Who hasn’t heard of Peter Rabbit or other small animals Beatrix Potter wrote about and illustrated so beautifully? That’s why when I heard on NPR a few weeks ago that she’d been turned down by publishers numerous times and ended up publishing The Tale of Peter Rabbit herself in 1901, I wanted to learn more about her.
A year after she self-published that little book and it was creating interest, Frederick Warne & Co. published it as a small three-color illustrated book. Over her lifetime, she published over twenty-three books; like Jemima Puddle-Duck, Benjamin Bunny, The Tale of Mrs. Tittlemouse, The Tale of Flopsy Bunnies, The Tale of Squirrel Nutkin, and others.
Potter was born into a wealthy family. Along with her younger brother Walter Bertram, she had few friends beyond a large extended family. Her parents were artistic, interested in nature and enjoyed the countryside. As children, Beatrix and Bertram had numerous small animals as pets which they observed closely and drew endlessly. She was educated by private governesses until she was eighteen, studying languages, literature, science and history. She had private art lessons and illustrated small animals, insects, fossils, archaeological artifacts.
But Beatrix Potter was much more than just a writer and illustrator of children’s books. She was a natural scientist, who was interested in every branch of natural science except astronomy. Botany was a passion of hers. She also collected fossils, archeological artefacts from London excavations and had an interest in entomology. In the 1890’s she did extensive research into the reproduction of fungus spores and illustrated her research. Because she was a female and an amateur, she could not present her paper On the Germination of the Spores of the Agaricineae, to the Linnean Society in 1897. Instead it was introduced by George Massee, a botanist at Kew Gardens who submitted it for her.
In 1905 she became unofficially engaged to her editor Norman Warne, even though her parents disapproved, but suddenly a month later he died of leukemia.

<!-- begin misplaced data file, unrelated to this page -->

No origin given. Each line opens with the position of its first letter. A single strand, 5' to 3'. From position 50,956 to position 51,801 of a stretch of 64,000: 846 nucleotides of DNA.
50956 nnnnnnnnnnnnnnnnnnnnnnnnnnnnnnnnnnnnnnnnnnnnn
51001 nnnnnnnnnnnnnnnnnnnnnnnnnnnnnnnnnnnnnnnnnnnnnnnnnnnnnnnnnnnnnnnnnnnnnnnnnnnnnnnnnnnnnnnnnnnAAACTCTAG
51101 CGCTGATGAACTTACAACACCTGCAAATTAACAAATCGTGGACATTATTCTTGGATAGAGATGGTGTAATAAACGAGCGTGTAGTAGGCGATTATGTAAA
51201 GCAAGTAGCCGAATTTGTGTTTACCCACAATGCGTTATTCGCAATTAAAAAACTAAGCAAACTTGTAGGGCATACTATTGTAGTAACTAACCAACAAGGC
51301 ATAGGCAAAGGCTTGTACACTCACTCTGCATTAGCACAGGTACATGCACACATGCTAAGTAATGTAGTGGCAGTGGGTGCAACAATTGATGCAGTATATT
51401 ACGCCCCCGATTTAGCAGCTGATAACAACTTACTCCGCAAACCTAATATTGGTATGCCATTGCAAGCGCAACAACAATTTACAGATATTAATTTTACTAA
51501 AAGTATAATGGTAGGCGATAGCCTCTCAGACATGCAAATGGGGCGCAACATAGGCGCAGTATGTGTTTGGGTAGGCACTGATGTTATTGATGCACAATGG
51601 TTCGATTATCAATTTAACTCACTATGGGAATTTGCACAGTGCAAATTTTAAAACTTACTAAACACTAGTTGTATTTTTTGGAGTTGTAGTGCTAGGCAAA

That same year, with the proceeds from the sale of her books and a legacy from an aunt, she bought Hill Top Farm in Near Sawrey, a tiny village, then in Lancashire, the English Lake District near Windermere. Over the following decades, she purchased additional farms to preserve the unique hill country landscape. She kept on the tenant farmer John Cannon and his family to manage the farm and the raising of livestock, including pigs, cows, chickens and sheep.
Soon after acquiring Hill Top Farm, she became keenly interested in the breeding and raising of Herdwick sheep, the indigenous fell sheep. She eventually became one of the major Herdwick sheep farmers in the area. She was admired by farm managers and shepherds for her willingness to experiment with the latest remedies for sheep illnesses and for her employment of the best shepherds, sheep breeders and farm managers.
Owning and managing these farms, additional farms, and land she bought, required collaboration with the widely respected William Heelis of W.H. Heelis & Son, a local firm of solicitors with nearby offices. In 1912, Heelis proposed marriage and Beatrix accepted, although she did not immediately tell her parents, who again disapproved because he was only a country solicitor. They were married on October 15, 1913 in London and moved immediately to Near Sawrey. She was forty-seven years old and now her own woman. She was a strong disciple of the land conservation and preservation ideals of her long-time friend and mentor, Canon Hardwicke Rawnsley, founding member of the National Trust for Places of Historic Interest or Natural Beauty. She restored and preserved the farms she bought or managed making sure that each farm house had in it a piece of antique Lakeland furniture.
Although Potter continued to write stories and to draw, mostly for her own pleasure, in the 1920’s she wrote The Fairy Caravan, a semi-autobiographical fanciful tale set in her beloved Troutbeck Fells. It was published only in the U.S. during her lifetime and not until 1952 in the UK.And she wrote Sister Anne, Potter’s version of the story of Bluebeard, written for her American readers, but illustrated by Katharine Sturges. A final folktale Wag by Wall was published posthumously by The Horn Book in 1944
Beatrix Potter and William Heelis enjoyed a happy marriage of thirty years continuing their farming and preservation efforts throughout the hard days of WWII. Although they never had children, she played an important role in his large family, and enjoyed her relationship with several nieces in particular.
Beatrix Potter died of complications from pneumonia and heart disease December 22, 1943 at Castle Cottage. She left nearly all her property to the National Trust. Her husband continued his stewardship of their properties and of her literary and artistic work for the eighteen months he survived her. When he died in August, 1945, he left the remainder to the National Trust.
I’m so glad I heard that little blurb about Beatrix Potter that morning on NPR. Although I’ve always admired her little books, I had no idea what an amazing person she was – much more so than what little I had room to write here.
What is your favorite Beatrix Potter book?